If you have a balancing charger/analyser and a lot of patience, you may be able to measure the capacity of all the cells that you have and match six of the available that are within 5..10% capacity difference.

p.s. don't be tempted to replace the cells with much more powerful ones. The battery management may not like them much. More powerful ones are also more picky about charging conditions.

10% or 20% over is probably OK.


The cells in your current battery are all the same age. They've all been put through the same load in the same environment. Barring some obvious external trauma, the likelihood that another one of the cells wears out soon is fairly high. You'll probably have better (and possibly cheaper) results replacing the whole thing at once than replacing the cells ship-of-Theseus style over several months.


I'd suggest a single slightly LARGER capacity replacement cell.
A smaller mAh one will again "bottom out" first and if the BMs is not doing a per cell protection it will again die.

A larger cell will tend to have more charge than the others IF all are fully charged to start.

Testing cell capacity is a very good idea and not hard - only annoying without a proper tester. Charge all fully. Discharge each with the same value load. You could get fancy and use an LM317 + 1 resistor per cell and get constant current. But a say 10 Ohm resistor (2 Watts or higher) will give you 420 mA at full charge (4.2V) and 300 mA at "as flat as you should allow" = 3V. You can monitor battery voltages with a meter occasionally (set an alarm) or if you have some sort of logging (a $5 Arduino would do it) log voltage against time. You can do all at once still connected with 6 dischargers or one at a time or disconnect the cells.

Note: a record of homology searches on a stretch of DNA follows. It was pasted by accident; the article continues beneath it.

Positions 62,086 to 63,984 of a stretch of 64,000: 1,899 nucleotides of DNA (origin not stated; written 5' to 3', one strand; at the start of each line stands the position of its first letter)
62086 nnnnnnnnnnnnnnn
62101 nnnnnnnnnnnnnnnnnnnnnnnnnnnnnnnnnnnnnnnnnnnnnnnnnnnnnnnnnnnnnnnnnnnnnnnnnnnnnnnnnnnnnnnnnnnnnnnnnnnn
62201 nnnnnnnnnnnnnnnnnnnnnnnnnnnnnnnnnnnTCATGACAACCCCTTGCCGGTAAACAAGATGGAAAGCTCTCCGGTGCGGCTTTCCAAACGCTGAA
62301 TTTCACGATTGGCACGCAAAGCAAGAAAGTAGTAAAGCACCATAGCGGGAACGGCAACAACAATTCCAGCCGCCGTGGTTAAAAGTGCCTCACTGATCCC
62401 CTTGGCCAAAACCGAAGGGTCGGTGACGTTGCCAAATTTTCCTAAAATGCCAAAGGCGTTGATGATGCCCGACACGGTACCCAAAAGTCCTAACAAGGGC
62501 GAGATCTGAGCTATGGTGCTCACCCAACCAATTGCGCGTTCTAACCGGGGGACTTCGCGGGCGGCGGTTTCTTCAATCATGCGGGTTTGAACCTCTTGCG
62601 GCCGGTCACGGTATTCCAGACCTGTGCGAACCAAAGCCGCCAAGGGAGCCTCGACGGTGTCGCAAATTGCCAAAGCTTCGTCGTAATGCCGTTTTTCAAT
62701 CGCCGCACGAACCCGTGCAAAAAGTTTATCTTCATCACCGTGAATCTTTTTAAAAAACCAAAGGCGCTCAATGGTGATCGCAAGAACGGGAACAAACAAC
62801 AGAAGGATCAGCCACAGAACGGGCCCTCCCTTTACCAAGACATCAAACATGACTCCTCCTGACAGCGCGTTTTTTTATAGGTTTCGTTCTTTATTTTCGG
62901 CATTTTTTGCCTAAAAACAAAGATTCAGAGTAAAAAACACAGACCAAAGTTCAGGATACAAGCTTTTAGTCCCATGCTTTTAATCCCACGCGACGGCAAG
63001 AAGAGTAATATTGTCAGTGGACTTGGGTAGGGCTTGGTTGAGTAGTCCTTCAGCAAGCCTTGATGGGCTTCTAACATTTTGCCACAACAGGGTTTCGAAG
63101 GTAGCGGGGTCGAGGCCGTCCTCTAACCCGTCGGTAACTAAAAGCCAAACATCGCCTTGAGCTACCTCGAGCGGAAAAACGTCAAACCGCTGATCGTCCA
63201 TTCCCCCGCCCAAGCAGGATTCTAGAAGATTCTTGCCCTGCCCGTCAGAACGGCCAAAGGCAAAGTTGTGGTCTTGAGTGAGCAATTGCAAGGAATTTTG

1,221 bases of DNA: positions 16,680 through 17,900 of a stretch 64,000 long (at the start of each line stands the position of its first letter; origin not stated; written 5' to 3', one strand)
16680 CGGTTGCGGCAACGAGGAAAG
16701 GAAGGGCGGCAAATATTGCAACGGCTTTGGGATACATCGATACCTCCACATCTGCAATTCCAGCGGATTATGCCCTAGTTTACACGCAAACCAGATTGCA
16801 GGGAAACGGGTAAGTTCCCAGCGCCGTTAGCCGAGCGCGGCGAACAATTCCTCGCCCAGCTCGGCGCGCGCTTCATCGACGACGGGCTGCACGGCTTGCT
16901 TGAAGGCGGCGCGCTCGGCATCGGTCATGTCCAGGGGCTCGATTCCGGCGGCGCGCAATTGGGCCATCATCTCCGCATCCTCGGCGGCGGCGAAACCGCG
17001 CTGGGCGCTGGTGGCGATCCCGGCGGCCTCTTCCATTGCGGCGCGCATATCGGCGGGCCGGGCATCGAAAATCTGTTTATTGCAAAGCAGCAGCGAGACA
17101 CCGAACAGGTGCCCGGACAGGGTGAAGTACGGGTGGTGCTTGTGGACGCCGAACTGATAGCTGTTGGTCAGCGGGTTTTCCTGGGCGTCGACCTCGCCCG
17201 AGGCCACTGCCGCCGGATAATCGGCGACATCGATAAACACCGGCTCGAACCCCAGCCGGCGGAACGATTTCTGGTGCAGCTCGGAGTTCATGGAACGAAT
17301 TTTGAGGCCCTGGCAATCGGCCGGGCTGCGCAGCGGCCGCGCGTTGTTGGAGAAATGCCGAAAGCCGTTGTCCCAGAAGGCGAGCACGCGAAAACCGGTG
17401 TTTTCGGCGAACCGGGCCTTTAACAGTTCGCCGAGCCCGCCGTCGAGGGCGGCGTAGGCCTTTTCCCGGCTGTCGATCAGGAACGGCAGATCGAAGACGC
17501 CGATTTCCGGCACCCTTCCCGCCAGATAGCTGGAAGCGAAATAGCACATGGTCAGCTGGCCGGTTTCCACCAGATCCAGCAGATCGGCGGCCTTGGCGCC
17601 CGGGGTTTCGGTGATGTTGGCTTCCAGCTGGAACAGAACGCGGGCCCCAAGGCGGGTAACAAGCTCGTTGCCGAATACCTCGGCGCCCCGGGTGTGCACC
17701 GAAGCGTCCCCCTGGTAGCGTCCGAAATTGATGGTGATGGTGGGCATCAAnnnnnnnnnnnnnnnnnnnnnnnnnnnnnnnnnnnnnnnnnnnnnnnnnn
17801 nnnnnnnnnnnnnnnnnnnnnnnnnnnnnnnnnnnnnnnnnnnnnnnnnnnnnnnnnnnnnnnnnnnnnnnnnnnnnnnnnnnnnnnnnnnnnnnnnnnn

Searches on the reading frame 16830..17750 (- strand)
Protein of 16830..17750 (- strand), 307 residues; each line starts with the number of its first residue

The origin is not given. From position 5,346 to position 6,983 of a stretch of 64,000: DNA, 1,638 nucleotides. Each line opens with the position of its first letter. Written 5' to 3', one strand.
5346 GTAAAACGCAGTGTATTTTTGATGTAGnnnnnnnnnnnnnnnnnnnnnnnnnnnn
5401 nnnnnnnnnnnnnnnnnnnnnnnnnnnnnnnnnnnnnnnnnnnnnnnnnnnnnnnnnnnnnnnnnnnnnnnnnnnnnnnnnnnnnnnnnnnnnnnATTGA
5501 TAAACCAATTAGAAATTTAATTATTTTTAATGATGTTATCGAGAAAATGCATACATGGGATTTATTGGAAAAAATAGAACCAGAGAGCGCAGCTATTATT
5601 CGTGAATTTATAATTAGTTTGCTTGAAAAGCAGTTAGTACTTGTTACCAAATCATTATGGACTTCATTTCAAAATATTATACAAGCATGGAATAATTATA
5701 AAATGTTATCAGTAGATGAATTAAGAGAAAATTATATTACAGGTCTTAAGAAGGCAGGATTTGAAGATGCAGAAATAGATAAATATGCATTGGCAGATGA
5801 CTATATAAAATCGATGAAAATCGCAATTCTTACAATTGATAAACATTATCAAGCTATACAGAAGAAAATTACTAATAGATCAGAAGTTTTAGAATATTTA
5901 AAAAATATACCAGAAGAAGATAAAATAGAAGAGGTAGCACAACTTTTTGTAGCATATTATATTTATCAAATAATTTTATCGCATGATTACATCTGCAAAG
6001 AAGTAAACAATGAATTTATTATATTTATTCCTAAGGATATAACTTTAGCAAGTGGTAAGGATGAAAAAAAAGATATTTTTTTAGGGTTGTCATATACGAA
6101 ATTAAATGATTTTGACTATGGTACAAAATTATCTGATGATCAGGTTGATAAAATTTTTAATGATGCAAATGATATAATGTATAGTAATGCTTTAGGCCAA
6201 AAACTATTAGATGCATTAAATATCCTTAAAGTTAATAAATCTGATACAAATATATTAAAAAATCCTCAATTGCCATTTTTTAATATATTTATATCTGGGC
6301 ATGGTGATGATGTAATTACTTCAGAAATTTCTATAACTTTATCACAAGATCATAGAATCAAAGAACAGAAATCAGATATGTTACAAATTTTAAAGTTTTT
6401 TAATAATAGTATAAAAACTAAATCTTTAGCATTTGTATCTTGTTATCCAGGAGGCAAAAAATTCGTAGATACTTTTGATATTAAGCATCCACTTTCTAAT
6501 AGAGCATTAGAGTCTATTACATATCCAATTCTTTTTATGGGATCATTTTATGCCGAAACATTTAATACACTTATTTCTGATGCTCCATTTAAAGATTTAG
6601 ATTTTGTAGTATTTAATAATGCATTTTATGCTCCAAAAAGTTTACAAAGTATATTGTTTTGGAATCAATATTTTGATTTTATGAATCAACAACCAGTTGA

Constant current load:

If you use an LM317 plus resistor Vin min will be around 3V - as you need 1.25V for the resistor and maybe 1.7V headroom.

LM317 - 45c each in 10's here

Datasheet here
Dropout voltage shown in fig 4.
Typically 1.75V at 500 mA and falls with increasing temperature.


simulate this circuit – Schematic created using CircuitLab

In this case Iout is shorted to ground.
The LM317 will dissipate V x I watts = (Vbattery - 1,25V) x Iout
At say 4V and 400 mA that's P = V x I = (4-1.25) x 0.4 = 1.1 Watts. A modest heatsink will be a good idea. For the TO220 part Tja = 60 C/W so 66 C rise at 1.1 W (only when battery is fully charged) or nearly 100C in typical ambient. Tjmax is allowed to be 125C so no heatsink in open air is "notionally OK". Notionally.

  • \$\begingroup\$ Nice writeup. Thanks. \$\endgroup\$ Sep 28, 2020 at 14:46

There is a protection circuitry on the batteries, once it senses a failure or interference it transmit to the computer not to charge or use the batt, there is nothing you can do to reset it. Replacing any of the cell is a waste of time.

  • \$\begingroup\$ I managed to get the battery to charge (and maintain charge) by simply charging the one cell in isolation AFTER my battery reported that it had failed. I do believe I managed to "reset" it. \$\endgroup\$ Sep 28, 2020 at 14:50
  • \$\begingroup\$ If it works normally in the laptop then you proved me wrong. \$\endgroup\$
    – Moty
    Sep 28, 2020 at 14:54
  • \$\begingroup\$ Well, "normally" as in it works for 20 minutes where it used to work for 45. I'm probably just extremely lucky. \$\endgroup\$ Sep 28, 2020 at 14:58